My father-daughter time was wonderful in London when the news hit about the USPTO ordering cancellation of the six “Washington Redskins” trademarks as disparaging to Native Americans.

Thanks for your patience in waiting for my perspective on the subject — you know I’m thrilled if you know me well, if you know of my involvement in the first successful challenge, or if you’ve read any of my writing here on the topic:

Because so much has been written already on the decision over the past two days, instead of me summarizing or explaining the decision here in detail, I’d suggest you take a look at John Welch’s or Susan Neuberger Weller’s solid coverage of the decision.

What I will say quite happily is that the decision is tight, focused, well-reasoned, and built to withstand the team’s promised appeal.

What I can’t explain is why the team continues to deny what has become so obvious to so many people: The R-Word must go.

Let’s start the countdown now, and don’t forget my prediction from November 2009:

“Some day, I don’t know when, justice will prevail, and some talented branding guru will make a tidy sum re-naming and re-branding this offensive NFL franchise name that could have and should have been re-named long ago.”

So, justice has prevailed (again), and now we’re hopefully getting closer to the second part of my prediction, the re-naming part . . . .

There has been quite a bit of interest in how this trademark dispute started. If you’re interested in the origin of this trademark challege and how it was inspired, here is a New York Times piece from last Fall, and even more recently, here is a piece from the Wall Street Journal:

Next target? How about the registered trademark comprising the visual equivalent of the R-Word?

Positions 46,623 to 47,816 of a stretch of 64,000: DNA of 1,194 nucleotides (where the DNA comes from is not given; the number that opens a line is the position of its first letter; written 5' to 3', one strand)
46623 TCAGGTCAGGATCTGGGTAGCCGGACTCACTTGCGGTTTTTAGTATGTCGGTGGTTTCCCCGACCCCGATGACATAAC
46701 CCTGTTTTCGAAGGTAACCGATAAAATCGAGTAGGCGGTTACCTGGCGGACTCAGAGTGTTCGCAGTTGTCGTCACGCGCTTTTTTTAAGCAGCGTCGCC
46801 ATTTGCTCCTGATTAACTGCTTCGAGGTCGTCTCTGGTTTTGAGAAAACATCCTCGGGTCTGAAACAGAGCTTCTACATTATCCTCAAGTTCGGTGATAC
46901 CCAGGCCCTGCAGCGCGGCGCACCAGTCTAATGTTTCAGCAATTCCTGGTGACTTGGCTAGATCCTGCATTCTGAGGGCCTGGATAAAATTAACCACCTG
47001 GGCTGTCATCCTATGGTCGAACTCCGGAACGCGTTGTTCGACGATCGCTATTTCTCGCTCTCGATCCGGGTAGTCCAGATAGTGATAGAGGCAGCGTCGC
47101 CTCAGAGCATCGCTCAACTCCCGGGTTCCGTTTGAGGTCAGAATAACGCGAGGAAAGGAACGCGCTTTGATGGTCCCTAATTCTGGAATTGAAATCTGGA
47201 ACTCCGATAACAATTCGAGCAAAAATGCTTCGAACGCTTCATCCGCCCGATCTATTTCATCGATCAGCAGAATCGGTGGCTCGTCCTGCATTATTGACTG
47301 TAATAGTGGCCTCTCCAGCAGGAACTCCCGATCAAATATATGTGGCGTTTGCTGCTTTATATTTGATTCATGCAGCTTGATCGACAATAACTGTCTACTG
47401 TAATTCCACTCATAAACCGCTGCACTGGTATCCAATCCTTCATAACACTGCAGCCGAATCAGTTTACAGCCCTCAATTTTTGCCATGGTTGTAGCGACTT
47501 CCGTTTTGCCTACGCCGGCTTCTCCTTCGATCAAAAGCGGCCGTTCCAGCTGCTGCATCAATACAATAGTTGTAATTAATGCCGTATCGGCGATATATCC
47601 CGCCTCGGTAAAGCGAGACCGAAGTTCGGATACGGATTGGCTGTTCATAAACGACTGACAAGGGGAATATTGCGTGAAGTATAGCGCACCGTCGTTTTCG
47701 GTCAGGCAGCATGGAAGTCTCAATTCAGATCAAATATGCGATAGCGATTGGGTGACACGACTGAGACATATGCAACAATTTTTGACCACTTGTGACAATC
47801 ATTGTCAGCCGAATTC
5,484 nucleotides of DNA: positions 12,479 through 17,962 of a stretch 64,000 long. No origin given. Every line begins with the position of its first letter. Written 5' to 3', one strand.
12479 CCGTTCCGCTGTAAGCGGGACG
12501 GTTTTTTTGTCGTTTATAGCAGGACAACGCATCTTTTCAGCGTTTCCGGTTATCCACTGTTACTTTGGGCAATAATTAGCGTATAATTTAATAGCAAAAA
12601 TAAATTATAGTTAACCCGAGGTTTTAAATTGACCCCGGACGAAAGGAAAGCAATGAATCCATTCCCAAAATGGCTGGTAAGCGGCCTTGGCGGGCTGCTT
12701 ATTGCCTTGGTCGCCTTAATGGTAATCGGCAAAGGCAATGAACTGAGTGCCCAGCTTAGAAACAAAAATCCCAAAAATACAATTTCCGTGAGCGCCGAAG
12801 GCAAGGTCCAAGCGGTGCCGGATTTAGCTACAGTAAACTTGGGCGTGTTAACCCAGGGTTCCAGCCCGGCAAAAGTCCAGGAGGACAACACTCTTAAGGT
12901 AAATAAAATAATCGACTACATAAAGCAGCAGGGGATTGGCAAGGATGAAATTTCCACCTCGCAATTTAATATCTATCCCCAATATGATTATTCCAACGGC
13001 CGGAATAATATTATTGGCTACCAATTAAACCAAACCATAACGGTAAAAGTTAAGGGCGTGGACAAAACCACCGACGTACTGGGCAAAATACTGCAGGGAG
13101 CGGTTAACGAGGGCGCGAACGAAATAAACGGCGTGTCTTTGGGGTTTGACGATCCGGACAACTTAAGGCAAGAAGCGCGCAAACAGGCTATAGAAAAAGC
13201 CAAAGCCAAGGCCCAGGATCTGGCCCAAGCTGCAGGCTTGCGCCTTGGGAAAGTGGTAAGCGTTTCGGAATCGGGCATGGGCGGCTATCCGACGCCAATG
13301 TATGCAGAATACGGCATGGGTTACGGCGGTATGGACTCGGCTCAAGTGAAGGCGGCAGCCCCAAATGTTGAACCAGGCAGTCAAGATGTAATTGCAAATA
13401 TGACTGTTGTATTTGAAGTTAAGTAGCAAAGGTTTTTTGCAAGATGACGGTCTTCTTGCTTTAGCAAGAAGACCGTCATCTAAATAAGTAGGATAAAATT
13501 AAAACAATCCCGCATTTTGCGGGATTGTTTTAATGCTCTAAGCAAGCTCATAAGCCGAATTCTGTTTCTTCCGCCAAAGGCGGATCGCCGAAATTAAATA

• Tim Sitzmann

    I hope you’re right Steve. Although, I’m wondering what the team’s hypothetical re-naming strategy would be.

    One of my objections to the claim that the team was actually “honoring” Native American heritage and culture was that this could done with a (marginally) less offensive name such as the “braves,” “chiefs” (out for an obvious reason), warriors, or even reach an agreement with a specific Native American nation.

    My fear is that they would pick “the Braves” (or some other already-in-use name with Native American-based meaning) and use it to justify the continued use of the current logo, as well as what I assume will be very frequent releases of “throwback” jerseys, uniforms, and other apparel. I’m also weary of the team taking this path in order to create a coalition among sports franchises (and perhaps more importantly, fans) and
    argue that if the Washington Braves/Indians/Etc. have to change their name, all of the teams need to/could be the next target.

    Personally, if the team actually wants to honor Native Americans, they could easily find a traditional symbol of Native American culture that does not turn a Native American into a mascot (and certainly not one with such terrible history as the R-word), such as a culturally significant object, animal, historical reference or figure.